Objectives: This study was conducted to elucidate the link of site-specific, tooth-related, and patient-associated factors with bleeding on pocket probing (BOPP) and the impact of scaling and root planing over these factors.
Schlagwörter: inflammation, molars, odds ratio, periodontitis, root planing
Method and materials: This cross-sectional study comprised of 50 untreated periodontitis patients and 50 periodontitis patients who had received scaling and root planing in the last 6 to 12 months and were on supportive periodontal therapy. Multilevel modeling was applied to data, with BOPP being the dichotomous outcome variable. Variables that revealed a significant association with BOPP in multilevel modeling were analyzed further to find the influence of the treatment group (untreated periodontitis and treated periodontitis) on the association between predictor variables and BOPP.
Results: Odds ratio (OR) for BOPP in untreated periodontitis versus treated periodontitis was 1.493, and in molars versus anterior teeth this was 1.439. Untreated periodontitis had an OR of 3.500 compared to treated periodontitis, in anterior teeth with Plaque Index 0. This was 2.795 and 7.734 in treated periodontitis and 5.106 and 12.762 in untreated periodontitis at Plaque Index 1 and 2, respectively. Bleeding on marginal probing had an OR of 6.984 for BOPP. Bleeding on marginal probing negative sites had higher OR in untreated periodontitis irrespective of the probing pocket depth.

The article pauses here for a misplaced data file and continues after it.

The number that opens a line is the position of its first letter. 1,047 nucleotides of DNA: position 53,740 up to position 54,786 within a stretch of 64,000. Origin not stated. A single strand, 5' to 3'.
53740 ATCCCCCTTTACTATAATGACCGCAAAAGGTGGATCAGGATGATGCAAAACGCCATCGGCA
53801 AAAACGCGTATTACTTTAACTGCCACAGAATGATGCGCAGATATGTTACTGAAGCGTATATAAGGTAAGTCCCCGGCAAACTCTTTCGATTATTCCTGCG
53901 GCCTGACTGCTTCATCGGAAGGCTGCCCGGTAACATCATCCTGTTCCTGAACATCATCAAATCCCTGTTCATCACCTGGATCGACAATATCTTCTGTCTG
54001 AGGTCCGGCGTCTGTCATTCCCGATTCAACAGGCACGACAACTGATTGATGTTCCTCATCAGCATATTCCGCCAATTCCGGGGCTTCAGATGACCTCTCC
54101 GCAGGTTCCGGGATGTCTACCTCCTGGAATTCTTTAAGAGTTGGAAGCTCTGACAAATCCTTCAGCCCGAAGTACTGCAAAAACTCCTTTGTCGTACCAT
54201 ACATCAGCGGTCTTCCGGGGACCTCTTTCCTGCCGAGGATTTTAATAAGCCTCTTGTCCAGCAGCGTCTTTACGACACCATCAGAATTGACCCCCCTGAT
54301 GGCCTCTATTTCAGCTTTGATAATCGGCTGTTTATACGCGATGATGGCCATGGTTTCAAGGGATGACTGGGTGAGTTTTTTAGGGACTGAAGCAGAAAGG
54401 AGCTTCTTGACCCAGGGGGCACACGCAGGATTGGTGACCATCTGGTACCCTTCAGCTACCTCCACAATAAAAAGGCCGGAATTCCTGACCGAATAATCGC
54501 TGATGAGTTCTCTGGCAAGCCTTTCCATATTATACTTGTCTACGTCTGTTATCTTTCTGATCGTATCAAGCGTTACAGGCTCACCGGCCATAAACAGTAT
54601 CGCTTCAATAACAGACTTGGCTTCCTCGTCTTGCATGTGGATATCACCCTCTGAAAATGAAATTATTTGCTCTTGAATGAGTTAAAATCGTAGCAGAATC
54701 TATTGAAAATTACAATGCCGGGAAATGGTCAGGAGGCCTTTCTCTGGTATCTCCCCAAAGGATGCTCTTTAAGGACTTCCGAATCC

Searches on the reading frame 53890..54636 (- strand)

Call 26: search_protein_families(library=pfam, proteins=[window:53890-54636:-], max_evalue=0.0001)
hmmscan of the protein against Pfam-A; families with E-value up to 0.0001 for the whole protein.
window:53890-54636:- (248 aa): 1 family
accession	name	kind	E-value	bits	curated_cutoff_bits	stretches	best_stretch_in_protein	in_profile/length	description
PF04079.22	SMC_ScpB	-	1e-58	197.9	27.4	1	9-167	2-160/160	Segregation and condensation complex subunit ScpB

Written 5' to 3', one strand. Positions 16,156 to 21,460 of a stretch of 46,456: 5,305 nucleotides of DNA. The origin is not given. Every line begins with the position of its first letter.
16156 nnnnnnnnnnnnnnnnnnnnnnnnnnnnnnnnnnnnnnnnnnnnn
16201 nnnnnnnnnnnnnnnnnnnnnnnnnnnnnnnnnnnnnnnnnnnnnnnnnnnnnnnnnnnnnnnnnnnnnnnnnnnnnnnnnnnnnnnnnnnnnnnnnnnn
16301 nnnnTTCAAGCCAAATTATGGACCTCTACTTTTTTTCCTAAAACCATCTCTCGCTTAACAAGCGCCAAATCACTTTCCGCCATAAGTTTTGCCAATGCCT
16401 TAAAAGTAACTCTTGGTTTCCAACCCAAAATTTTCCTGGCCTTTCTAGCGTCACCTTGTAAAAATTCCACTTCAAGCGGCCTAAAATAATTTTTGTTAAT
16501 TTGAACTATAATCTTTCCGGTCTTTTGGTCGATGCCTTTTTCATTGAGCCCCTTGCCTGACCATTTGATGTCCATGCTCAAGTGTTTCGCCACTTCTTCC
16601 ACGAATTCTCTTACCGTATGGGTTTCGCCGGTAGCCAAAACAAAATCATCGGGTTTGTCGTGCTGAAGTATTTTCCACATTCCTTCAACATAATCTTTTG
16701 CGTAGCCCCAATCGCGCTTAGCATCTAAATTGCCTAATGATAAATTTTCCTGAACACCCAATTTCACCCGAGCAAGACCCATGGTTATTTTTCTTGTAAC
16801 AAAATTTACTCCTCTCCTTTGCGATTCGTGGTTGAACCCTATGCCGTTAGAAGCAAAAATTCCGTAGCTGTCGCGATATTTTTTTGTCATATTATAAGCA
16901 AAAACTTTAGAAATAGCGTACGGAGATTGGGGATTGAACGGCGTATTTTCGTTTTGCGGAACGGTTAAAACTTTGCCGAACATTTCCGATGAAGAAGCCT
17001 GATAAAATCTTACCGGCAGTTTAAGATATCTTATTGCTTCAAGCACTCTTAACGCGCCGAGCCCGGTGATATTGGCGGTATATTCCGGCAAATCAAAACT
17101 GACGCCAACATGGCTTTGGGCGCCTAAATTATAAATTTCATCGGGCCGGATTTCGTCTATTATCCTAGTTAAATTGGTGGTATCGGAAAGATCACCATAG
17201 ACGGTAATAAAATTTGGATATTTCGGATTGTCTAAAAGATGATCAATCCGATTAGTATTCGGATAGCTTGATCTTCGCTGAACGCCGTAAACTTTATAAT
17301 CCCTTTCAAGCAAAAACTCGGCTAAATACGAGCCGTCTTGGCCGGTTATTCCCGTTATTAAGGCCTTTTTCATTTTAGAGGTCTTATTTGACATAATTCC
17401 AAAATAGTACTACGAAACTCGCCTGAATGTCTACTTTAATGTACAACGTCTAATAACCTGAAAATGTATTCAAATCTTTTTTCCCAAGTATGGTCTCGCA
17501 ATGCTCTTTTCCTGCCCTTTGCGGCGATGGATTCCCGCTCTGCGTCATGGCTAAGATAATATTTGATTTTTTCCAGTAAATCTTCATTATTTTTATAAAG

Conclusion: Plaque control is more effective in controlling periodontal inflammation after scaling and root planing. The probability of BOPP in the absence of bleeding on marginal probing is higher in untreated patients. The scope of influence of marginal inflammation on periodontal inflammation in shallow pockets is more in untreated periodontitis as compared to treated periodontitis; however, the trend reverses in deep pockets.